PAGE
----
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Lemon Laws of Pennsylvaniaa

The Pennsylvania Lemon Law was created to protect consumers from having to endure a defective automobile, especially when the defect is due to the manufacturing process. The Pennsylvania Lemon Law applies to new cars that were bought and registered in the state of Pennsylvania. As well, the car must be for family or personal use with a capacity of 15 or fewer persons. Under Pennsylvania Lemon Law, motor homes, motorcycles, and off-road vehicles are not covered.

Pursuant to Pennsylvania Lemon Law, the manufacturer has to correct or repair a malfunction that severely affects the value, use, or safety of the car. They must do so at no additional cost to the owner. The defect must occur within the first year or 12,000 miles of the original date of purchase, or the length of the original manufacturer・s warranty, whichever is first.

If, after 3 repair attempts, the defect still exists, the Pennsylvania Lemon Law states that you might be entitled to a replacement automobile of similar value, or a refund of your purchase price, minus an allowance for your usage. Pennsylvania Lemon Law also applies if you car is in the shop for 30 calendar days.

To invoke the Pennsylvania Lemon Law, call the manufacturer・s zone representative. You can find this information in your owner・s manual. If the representative is unsuccessful in getting the malfunction repaired, you can opt for arbitration.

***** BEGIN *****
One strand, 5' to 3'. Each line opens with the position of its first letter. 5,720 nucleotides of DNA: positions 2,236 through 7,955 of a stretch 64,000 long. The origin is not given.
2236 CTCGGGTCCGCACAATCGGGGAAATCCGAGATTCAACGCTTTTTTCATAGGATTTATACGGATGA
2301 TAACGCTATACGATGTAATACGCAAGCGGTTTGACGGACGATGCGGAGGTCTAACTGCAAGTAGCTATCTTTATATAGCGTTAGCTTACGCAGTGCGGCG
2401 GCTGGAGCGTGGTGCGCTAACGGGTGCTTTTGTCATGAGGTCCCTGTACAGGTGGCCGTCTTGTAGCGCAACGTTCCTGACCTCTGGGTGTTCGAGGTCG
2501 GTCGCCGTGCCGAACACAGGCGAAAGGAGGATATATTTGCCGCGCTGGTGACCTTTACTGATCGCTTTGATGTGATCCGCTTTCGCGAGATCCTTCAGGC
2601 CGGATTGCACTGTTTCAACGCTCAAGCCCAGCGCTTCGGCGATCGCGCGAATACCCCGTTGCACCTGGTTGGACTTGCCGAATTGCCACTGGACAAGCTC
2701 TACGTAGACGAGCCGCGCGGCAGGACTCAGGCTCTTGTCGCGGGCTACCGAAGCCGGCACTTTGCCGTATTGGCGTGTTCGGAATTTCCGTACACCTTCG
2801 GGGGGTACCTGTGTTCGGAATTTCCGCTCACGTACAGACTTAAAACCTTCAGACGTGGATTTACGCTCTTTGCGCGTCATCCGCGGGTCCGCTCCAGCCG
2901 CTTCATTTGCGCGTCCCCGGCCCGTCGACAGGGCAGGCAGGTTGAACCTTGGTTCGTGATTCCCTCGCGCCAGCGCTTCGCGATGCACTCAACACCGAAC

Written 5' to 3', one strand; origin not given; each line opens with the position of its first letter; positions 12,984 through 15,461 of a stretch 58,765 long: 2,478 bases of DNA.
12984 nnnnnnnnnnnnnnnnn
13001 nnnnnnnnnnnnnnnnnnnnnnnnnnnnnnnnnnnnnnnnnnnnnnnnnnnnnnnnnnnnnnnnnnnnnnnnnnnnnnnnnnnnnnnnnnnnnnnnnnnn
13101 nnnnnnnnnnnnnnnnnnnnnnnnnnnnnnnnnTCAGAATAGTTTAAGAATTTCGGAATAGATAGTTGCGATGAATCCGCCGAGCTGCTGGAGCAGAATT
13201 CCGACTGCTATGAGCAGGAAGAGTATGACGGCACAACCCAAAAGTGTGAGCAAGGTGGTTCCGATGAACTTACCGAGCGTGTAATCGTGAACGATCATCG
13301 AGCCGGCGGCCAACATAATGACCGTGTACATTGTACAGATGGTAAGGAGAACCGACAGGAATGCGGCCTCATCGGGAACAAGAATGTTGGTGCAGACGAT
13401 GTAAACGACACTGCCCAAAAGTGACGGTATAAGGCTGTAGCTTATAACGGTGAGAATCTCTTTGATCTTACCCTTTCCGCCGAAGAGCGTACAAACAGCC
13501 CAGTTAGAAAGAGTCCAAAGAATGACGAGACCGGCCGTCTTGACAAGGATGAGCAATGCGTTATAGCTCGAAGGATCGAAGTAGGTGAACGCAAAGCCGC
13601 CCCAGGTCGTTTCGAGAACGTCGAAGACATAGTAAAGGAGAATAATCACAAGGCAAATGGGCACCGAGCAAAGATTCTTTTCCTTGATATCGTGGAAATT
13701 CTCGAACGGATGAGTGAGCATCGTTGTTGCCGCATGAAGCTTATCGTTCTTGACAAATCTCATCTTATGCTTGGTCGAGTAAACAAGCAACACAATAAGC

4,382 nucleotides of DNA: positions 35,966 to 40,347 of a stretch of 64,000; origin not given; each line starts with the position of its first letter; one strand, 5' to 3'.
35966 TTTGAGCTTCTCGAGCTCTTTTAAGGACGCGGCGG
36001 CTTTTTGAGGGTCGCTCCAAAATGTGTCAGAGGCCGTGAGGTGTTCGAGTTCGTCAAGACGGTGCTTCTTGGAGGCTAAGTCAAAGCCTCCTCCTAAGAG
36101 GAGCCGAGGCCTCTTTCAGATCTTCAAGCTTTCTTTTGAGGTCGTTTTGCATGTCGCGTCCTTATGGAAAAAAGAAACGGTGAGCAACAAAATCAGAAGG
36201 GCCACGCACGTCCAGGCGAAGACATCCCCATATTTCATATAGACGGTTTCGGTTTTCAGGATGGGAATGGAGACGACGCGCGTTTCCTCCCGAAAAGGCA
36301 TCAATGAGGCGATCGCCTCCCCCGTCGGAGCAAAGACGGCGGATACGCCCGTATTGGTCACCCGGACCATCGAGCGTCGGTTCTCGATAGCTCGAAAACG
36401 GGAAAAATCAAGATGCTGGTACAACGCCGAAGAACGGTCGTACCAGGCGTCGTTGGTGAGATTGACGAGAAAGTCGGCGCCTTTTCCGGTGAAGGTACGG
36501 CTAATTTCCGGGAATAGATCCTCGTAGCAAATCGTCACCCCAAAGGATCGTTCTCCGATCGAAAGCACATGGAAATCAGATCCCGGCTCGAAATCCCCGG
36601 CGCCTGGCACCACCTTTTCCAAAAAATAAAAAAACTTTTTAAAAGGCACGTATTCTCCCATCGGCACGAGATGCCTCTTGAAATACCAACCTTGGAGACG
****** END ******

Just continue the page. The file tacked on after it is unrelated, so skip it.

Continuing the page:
Under Pennsylvania Lemon Law, the arbitrator・s decision is binding on the manufacturer. However, the consumer may choose to file suit even after the arbitrator has ruled.

In some cases, the manufacturer might not have an established procedure for dispute resolution. If this is the case, you may file suit under the Pennsylvania Lemon Law without having to go through arbitration first.

The Pennsylvania Lemon Law states that you, the owner, are responsible for bringing your car to an authorized repair outlet, unless it is unreasonably difficult to do so. If such is the case, the Pennsylvania Lemon Law allows you to give the manufacturer written notice. Arrangements can be made to have the car brought to the repair site at no additional expense.

When in the shop, the repair center has to give you a detailed, itemized statement that outlines what repairs were made, and how much parts and labor cost.

If the car is defective because of the owner・s neglect, alteration, or abuse, Pennsylvania Lemon Law does not apply.

To further protect consumers, cars that were returned as a result of the Pennsylvania Lemon Law cannot be resold in the state, unless it meets certain criteria.

Lemon Laws Basics 2010

Lemon Laws 2018